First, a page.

Mart’s girlfriend (who becomes unfortunately fixated on the implications that Mart’s possible non-human status might have for any prospective kids) seems to think that most primate lineages produced something human-like. What an interesting world that would have been….

“And Be Merry…” • (1950) • short story

Archaeologist Alexander Berent returns home to discover that in his absence, his wife Helen has embarked on a one-scientist program to eliminate old age forever. She informed him of her work in an increasingly alarming series of letters. Helen seems to have thought through the risks of the research well enough (or at least as well as she could and still go through with it). What she hasn’t done is consider the implications of success.

Comments:

I am only two stories into the collection, but the theme I expect to find over and over, that researchers of this era have nothing resembling professional ethics, is already well established. Helen only experiments on herself, but at least one of her colleagues seems to view the terminally ill as his own professional playground. This is not surprising, as modern medical ethics only began to take shape in the 1970s. Which is roughly the time when the sort of people who were used as experimental subjects began to have political power.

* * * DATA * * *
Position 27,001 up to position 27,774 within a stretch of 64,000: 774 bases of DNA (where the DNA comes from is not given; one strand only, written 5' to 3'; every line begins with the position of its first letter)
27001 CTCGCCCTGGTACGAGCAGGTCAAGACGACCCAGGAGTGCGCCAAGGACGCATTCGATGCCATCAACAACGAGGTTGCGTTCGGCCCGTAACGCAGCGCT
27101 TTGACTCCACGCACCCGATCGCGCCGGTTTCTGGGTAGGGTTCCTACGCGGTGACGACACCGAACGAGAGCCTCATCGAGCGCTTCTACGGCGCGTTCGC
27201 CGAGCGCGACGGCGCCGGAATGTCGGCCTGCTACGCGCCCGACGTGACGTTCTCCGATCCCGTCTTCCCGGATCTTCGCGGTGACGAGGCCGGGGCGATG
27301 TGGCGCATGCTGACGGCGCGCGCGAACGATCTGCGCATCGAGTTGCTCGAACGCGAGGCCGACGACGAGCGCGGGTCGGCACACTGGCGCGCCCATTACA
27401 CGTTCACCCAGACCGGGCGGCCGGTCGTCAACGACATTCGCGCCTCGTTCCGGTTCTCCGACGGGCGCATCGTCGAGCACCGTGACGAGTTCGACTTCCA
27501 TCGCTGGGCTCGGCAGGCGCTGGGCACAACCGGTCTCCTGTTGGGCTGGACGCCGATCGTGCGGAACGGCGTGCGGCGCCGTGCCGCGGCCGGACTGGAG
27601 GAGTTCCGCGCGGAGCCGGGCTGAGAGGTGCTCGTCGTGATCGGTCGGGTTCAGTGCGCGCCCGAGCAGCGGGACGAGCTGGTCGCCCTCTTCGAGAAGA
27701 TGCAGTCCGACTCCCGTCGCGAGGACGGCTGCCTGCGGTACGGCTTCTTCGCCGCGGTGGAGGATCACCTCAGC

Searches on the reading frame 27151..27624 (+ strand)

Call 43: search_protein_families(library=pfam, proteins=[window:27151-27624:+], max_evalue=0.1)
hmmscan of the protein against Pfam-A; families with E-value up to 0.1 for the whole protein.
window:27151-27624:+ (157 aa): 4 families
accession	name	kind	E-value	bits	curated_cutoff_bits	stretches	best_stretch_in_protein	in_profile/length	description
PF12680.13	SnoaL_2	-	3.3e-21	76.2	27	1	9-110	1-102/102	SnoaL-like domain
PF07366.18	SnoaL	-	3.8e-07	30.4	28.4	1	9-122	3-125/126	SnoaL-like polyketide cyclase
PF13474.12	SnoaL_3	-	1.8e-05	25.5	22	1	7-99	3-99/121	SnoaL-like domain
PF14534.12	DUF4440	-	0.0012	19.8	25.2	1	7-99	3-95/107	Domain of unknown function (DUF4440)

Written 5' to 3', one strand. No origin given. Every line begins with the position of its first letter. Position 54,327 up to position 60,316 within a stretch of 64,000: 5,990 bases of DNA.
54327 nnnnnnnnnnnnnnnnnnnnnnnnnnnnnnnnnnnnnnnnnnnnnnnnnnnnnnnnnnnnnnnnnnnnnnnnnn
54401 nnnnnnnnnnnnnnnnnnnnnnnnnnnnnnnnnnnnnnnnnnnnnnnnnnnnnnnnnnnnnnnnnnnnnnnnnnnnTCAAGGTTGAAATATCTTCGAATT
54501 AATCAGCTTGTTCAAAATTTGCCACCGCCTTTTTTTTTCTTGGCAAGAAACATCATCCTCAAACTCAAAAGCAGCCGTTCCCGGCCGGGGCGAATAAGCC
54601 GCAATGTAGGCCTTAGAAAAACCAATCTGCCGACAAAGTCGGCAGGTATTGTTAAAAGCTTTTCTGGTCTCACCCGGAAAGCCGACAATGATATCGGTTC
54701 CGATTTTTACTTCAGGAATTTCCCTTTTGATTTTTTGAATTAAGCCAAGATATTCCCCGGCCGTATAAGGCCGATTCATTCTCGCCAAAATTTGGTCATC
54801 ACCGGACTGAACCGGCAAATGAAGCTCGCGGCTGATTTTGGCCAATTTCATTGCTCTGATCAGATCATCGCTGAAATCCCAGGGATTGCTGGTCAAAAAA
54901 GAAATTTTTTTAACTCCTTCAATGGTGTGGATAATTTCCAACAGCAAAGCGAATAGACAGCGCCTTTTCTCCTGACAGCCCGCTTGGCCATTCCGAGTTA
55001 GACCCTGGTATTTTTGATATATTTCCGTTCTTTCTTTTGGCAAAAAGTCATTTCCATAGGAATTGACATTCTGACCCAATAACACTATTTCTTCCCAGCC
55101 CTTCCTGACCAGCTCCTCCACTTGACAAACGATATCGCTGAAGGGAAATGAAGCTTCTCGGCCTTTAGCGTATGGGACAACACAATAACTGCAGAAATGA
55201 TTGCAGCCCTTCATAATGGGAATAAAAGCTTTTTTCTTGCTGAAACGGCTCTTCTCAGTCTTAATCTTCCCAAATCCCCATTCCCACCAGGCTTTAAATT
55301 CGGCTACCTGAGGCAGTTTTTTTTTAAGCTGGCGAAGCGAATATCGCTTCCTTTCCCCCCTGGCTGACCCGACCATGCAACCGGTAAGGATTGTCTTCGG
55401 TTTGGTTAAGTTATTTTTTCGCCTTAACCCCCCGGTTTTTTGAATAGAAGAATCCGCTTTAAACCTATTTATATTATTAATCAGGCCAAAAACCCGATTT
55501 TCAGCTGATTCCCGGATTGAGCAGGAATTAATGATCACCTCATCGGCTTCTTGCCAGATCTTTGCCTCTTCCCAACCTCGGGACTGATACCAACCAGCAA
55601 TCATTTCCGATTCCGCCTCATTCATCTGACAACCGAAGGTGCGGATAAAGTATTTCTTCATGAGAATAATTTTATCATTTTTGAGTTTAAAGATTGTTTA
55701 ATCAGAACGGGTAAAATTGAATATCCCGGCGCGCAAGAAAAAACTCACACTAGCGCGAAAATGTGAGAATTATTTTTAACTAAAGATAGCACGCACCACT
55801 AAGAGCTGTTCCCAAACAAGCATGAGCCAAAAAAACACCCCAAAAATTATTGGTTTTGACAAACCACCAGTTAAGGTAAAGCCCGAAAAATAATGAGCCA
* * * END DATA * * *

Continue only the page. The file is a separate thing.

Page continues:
“The Snowball Effect” • (1952) • short story

Desperate to prove the value of the sociology department, a researcher uses a seemingly nonthreatening sewing circle to demonstrate that he can at will induce unlimited growth in any social organization. What could go wrong? It’s only a sewing circle!

Comments:

Another story about the dangers of success! And also about how ethical guidelines are a good idea. Pity they won’t come along for another twenty years.